And so, you could imagine my bewilderment when the next challenge to be faced was an extensive self-quarantine protocol. I didn’t know what to do when my greatest responsibility in this situation was to do nothing at all. My first few attempts to combat my consternation were very much rooted in distraction and imagination. My distractions involved conducting research, writing songs, calling family and friends, filming videos, and eating chocolate! My imaginations and fantasies were centred on travelling, shopping, even clubbing (which I rarely do) for when they find a cure to COVID-19. I did anything and everything that could be considered constructive in order to pass the time, mainly hoping I could just undertake the basic human necessities to survive - that is, eat and sleep the day through - until the next day comes, until the world is closer to becoming a better place, until quarantine ends, until my flight follows through, until I see my family and friends again.
Days in self-isolation and suspended flights turned to weeks and turned to months. By the third extension here in Spain where I study Fashion Business, I had to tell myself this shall be my new normal now, that I was blessed to be healthy, that I was tired of merely existing and missed what it was like to actually live - even if just within four walls. Little by little, I began to find significance in the simple occurrences of the day: the soft glare of the rising sun beaming golden streaks through my bedroom window upon waking up, the fragrance of freshly washed bed sheets that I had painstakingly hung to fit a relatively small clothes rack without crumpling them, the crunch and tanginess of warm toasted bread topped with raspberry marmalade, the buzzing sound of a phone call from home just waiting to be answered, to the caress of a fuzzy sweater to keep warm at night. I realised, “What pleasures to be enjoyed in the pause of slow living!” Through this continued pause, which I loathed at first, I began to appreciate each moment of the day rather than wish it would pass more swiftly, moments I had overlooked so often before the lockdown. I started to find that the challenge of self-isolation was never to pause both the regular routines of life as well as the positive emotions that came with these - as initially, I thought it meant to pause all happiness, so as to withstand a time of endurance in hopes for a better tomorrow, much like a form of delaying gratification. Life is just too fragile these days to delay gratification any further.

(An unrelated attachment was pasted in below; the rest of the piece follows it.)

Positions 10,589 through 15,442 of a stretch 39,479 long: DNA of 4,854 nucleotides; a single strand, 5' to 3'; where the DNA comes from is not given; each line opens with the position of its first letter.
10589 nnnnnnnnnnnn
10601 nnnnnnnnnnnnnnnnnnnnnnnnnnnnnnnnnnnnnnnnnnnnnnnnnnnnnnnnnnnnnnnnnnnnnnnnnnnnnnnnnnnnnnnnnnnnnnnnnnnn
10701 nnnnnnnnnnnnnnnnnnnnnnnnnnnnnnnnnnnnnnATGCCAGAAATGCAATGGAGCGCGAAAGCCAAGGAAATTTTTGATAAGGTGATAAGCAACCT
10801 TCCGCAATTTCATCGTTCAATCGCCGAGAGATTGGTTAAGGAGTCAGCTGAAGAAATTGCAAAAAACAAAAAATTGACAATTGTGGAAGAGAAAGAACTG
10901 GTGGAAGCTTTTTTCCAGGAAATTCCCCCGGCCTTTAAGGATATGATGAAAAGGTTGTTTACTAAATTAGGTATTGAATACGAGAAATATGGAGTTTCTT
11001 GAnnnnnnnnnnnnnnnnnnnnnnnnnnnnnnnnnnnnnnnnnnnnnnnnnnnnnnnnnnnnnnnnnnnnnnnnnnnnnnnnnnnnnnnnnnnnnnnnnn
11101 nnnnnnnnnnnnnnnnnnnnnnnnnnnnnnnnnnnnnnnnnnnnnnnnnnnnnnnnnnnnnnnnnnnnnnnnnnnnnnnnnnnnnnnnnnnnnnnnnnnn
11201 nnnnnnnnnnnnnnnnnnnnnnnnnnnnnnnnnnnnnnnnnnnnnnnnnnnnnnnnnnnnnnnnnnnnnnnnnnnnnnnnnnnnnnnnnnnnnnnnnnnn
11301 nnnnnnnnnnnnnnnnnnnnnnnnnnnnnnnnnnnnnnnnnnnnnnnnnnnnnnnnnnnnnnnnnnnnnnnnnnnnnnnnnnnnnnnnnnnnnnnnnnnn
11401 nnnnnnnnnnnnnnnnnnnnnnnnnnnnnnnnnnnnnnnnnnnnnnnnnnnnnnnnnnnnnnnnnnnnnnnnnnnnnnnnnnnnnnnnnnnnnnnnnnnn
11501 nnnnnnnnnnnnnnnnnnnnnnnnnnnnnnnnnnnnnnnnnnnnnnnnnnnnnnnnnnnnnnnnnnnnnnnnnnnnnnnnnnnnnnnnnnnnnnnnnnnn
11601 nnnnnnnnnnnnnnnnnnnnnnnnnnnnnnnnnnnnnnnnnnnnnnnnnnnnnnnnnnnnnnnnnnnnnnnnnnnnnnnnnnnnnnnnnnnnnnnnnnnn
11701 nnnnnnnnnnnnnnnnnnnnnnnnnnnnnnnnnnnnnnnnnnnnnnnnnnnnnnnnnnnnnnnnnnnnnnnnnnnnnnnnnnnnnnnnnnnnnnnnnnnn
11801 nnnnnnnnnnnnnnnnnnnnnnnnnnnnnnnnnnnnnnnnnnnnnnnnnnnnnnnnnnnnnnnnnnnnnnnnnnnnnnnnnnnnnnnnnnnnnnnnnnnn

Life has paused, but it has not stopped. Believe that like any punctuation mark in a sentence, the pause will provide the right timing of things to take place. Till then, let us not waste our time waiting. Instead, we could be in the moment, seek substance in simplicity (that is, in what we already have), And enjoy the pleasure in pause. “Practice the Pause. When in doubt, pause. When angry, pause. When tired, pause. When stressed, pause. And when you pause, pray.”